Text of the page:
Firstly with the batting. Sandeep Kumar is undoubtedly our leading run-scorer with nearly 150 runs. He has been instrumental to our victories so far with match-winning knocks of 49 (against Eastlake), 37 (against ANU), and 34 (against Wests). Our captain, Joe Laria, also has played some crucial knocks for us with 45 not out (against Eastlake), 26 not out (against Wests), and 29 (against Tuggeranong). Not to mention his match-winning 51 not out against Weston Creek Molonglo in 4th grade to pull the team into the one-day semi-finals in which he made 14 not out. Adam O’Connor has played a couple of essential knocks in the middle order (29 against North Canberra Gungahlin and 30 not out against Weston Creek Molonglo), and Sammy Gautam has played his part with consistent, quick starts at the top of the order (23 against Eastlake, 17 against ANU, 36 against Wests and 15 against Tuggerangong) having started the season with 2 runs in 3 innings. Michael Ison has also played his part with an unbeaten 35 against Tuggeranong and then 87 against Weston Creek Molonglo. Since then, he has been playing in 3rd grade.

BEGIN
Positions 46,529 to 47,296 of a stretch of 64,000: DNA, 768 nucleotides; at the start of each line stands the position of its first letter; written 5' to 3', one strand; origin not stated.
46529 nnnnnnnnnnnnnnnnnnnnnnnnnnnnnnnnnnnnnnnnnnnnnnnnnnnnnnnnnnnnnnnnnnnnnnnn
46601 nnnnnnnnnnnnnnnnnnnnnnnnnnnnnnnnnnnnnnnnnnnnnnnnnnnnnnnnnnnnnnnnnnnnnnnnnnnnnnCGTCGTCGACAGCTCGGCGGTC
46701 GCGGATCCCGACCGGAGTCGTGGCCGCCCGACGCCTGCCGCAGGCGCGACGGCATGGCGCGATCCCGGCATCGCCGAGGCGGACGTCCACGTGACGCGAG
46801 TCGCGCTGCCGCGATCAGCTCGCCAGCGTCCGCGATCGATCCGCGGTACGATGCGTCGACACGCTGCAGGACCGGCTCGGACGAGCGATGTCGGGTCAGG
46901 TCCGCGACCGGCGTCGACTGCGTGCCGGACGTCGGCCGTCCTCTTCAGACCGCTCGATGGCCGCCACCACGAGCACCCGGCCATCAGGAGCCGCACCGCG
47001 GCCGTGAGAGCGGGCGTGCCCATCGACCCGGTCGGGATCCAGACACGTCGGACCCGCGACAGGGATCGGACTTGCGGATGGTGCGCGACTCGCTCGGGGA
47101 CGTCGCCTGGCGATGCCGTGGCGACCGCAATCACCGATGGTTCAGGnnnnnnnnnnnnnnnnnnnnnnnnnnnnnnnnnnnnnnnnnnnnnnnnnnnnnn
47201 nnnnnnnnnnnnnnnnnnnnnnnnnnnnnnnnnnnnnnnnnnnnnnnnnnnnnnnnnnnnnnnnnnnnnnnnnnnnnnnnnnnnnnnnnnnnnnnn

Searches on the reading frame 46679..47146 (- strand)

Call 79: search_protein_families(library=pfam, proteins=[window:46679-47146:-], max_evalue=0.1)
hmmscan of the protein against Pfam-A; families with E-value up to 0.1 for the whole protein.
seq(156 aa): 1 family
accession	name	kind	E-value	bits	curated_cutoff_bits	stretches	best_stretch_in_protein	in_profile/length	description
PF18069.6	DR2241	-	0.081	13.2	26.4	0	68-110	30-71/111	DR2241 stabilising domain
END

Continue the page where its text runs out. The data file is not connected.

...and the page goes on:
The bowling so far has been impressive, I believe. Joe had told me that he didn’t have any decent pace bowlers in his team, but he’ll be happy that he has an adequate supply of them this season. So far, the stand-outs have been me, Adam and Joe, with all three of us taken at least 10 wickets this season. Adam, at times, had bowled without luck, particularly in our three consecutive defeats with edges and catches not going to hand and plays and misses from the batsmen. It is to his credit that he has bowled well with 2/14 against Wests in the first game of the season; 4/26 against ANU and 3/17 against Tuggeranong.